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10 Tips on Navigating Changing Friendships

Free to Be Mindful - Vanessa De Jesus Guzman - SEL Book Talks
SEL Book Talk: Tips on Navigating Changing Friendships

As a former middle school counselor of 14 years I have learned the pattern of middle school friendships. Typically students (who I lovingly call “kids”) come into school very excited with their elementary school friends. Then around October, after meeting new friends from other elementary schools, friendships begin to change. By middle to end of October there are some kids thriving having found many new-made friends, and others with their feelings hurt because they can’t understand why their [former] BFF isn’t spending time with them anymore.

Just in case you don’t spend much time with kids, “BFF” means “Best Friends Forever.”

That is exactly what happened in the book I Lost My BFF: A book about jealousy and rejection within friendships. The main character Sophia was BFF with Camila; they used to do everything together. Until one day when Camila started spending less time with Sophia and more time with Christabel. Sophia’s feelings were hurt, leading her to turn to Mom for advice.

Tips to Navigate Changing Middle School Friendships

  1. Understand Growth. Middle school is a time when everyone is trying on new hats and figuring themselves out. This growth can lead to changes in interests, values and even personalities.

  2. Diversify Friendships. It’s okay to make new friends! It’s actually healthy to have a variety of friends with different interests. This way, if one friendship is changing, there are other friends to spend time with.

  3. Communicate. Open and honest communication is key! If one is feeling hurt, confused or uncertain about a friendship, they should calmly speak to their friend about it instead of keeping their feelings to themselves.

  4. Maintain Respect. Feelings may run high, but friends [even former friends] should always be treated with kindness and respect. Gossip and negative behavior should be avoided at all costs.

  5. Empathy. Sometimes others are going through a lot of things we know nothing about. Trying to understand others’ situations and perspectives can help.

  6. Give Space. Sometimes we just need to figure things out. If someone seems distant, maybe they just need time without feeling pressured. Give them space and take some space.

  7. Be Open to New Friendships. Growing up and making new friends is a part of what middle school is all about! If approached by someone new, give them a chance. We never know what new people or opportunities may bring!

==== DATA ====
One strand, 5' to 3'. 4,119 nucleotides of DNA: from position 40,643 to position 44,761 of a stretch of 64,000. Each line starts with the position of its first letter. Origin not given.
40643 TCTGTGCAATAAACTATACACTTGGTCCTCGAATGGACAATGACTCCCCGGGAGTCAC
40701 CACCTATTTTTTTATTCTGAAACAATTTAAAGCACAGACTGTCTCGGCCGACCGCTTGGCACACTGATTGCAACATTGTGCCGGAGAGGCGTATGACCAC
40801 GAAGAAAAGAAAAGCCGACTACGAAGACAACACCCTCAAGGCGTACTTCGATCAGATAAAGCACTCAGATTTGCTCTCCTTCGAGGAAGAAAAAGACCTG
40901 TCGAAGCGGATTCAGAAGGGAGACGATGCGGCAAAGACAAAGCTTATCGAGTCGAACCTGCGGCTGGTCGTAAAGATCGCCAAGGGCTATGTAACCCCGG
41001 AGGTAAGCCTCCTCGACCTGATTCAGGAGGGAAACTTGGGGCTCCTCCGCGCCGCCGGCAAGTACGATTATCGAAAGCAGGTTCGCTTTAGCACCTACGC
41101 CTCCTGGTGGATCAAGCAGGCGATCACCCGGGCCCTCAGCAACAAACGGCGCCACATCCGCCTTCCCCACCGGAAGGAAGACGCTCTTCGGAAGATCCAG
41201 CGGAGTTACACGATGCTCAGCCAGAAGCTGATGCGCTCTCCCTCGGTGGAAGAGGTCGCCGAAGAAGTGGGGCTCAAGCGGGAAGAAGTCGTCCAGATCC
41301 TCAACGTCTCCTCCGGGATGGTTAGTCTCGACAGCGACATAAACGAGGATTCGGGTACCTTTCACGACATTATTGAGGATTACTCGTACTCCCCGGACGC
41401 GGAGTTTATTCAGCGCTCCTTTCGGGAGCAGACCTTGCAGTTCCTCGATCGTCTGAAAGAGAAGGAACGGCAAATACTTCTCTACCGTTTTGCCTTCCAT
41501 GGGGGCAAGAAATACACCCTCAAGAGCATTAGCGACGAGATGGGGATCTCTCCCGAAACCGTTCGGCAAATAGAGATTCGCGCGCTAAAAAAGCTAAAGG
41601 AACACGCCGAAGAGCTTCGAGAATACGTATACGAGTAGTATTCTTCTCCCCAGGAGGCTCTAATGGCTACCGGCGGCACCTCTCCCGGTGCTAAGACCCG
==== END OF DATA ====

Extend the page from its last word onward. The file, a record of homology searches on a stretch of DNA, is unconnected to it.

8. Take Initiative to Speak to New People. It may seem hard to speak to someone new, but all it takes is a bit of practice. Finding common things to talk about - school, teachers, a shared extracurricular activity - can be a great springboard for conversation.

  9. Stay Positive. Changing friendships are a part of life. Staying positive will help attract new friends and will help bring focus on the relationships that bring joy.

  10. Seek Adult Support. It may seem as though adults don’t understand, but the reality is, everyone has experienced changing friendships. Speaking to parents or school counselors can be a great help.

The main character Sophia tried a few of these strategies, some of which didn’t work on the first shot, but eventually other strategies worked. It was a great way to show children that issues aren’t always resolved quickly or the way they wish it to be.

I love this book for many reasons!

  • The way the author shares the main character’s internal talk is super realistic! It really resonates with readers who have experienced similar situations.

  • It’s not a hop, skip and a jump to “happily ever after.” The main character tries a few strategies, and not all of them work! This can help young readers understand that not everything will work on the first try, but to keep trying!

  • I appreciate the diversity in the names used and the illustrations.

  • The Teacher and Counselor Activity Guide is an awesome tool! It has the chapter of the book within the guide, and questions can be used in conversation or actually shared with kids to complete, it is great for reflection and learning!

Thank you to the author, Jennifer Licate, for sharing her brilliant book with me! Jennifer’s I Lost My BFF is a part of a series helping teach social skills and navigating friendships. Check them out below!

Links to Purchase Books:

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I only promote products I’ve used and loved!


Vanessa is a well respected Educator and Nationally Certified Licensed Therapist, Speaker and Podcast Host with 20 years of experience working with children and families. Her insights on mindful living, mental health, and personal growth have been featured on the Today Show, Univision and multiple national publications.

After an 18-year career in education, Vanessa established a New Jersey based private practice - Free to Be Mindful - providing psychotherapy to children and mothers, using a mindful living framework to help find peace of mind and ease of heart.

As the founder of Amiga Moms, Vanessa provides a supportive network and educational in-person and virtual events - including conferences and retreats - to help 21st century mothers become more patient and mindful moms.

Vanessa is a sought after public speaker on mindfulness, self care, mental wellness and social emotional learning, and shares her passion on these topics on the Free to Be Mindful Podcast and her YouTube channel.

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